Speaking to SLTN last week, chief superintendent George Nedley urged staff working in bars and clubs to “consider their social responsibilities as well as those under the licensing Act”.
The plea comes after the force launched the ‘we can stop it’ campaign, which aims to change people’s attitudes towards rape and sexual assault following a change in the law which created a range of new offences relating to sex without consent.
Chief superintendent Nedley said he wants to work with the trade to build on the “good work” done by many operators.
And he said it’s in bar and club owners’ interests to report any incidents or anything suspicious to the police.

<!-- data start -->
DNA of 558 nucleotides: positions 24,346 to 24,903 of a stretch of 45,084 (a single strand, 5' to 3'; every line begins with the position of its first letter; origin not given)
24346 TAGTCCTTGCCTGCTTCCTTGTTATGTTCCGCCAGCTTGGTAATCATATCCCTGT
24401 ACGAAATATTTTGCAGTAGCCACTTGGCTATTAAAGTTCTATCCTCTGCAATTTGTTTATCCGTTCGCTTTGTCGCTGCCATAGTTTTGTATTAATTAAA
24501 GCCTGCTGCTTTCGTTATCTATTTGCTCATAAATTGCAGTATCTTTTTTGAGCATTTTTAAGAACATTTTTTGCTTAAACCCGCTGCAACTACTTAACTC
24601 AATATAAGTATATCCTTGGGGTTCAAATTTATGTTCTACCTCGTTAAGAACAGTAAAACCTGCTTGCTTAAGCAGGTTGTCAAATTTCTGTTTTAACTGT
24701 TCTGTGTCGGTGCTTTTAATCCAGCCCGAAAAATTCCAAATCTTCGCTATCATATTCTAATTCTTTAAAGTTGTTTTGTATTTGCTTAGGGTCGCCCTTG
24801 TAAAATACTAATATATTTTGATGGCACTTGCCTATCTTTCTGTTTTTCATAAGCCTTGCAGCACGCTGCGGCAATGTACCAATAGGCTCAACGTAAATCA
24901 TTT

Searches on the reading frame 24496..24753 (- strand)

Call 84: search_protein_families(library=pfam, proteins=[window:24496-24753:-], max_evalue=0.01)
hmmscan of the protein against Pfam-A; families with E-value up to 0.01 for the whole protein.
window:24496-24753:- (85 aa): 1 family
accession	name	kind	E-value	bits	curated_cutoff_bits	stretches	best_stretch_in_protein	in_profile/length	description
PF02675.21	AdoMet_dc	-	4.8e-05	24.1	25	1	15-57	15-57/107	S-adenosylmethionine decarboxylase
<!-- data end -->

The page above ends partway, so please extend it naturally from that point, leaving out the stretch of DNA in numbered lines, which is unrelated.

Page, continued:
“Calling the police is not a black mark against you,” he told SLTN. “We would much rather know.
“What will look bad is if a licensee doesn’t phone the police and something happens.
“There’s been a lot of good work done in the licensed trade, particularly with stewards, and we want to build on that.
“If you’ve got someone who’s drunk, think about the customer’s welfare, not just your licensing responsibilities.
“If you put them out, are they with friends? Can they get home? If not, we’ve then got a vulnerable person on the street.
“We’ve had cases with unlicensed taxis hanging about or people pretending they are a friend of the person who has just left the premises.
“We want to work with the licensed trade and stewards so they know what to look out for.
“Our message to the licensed trade is to be extra vigilant.”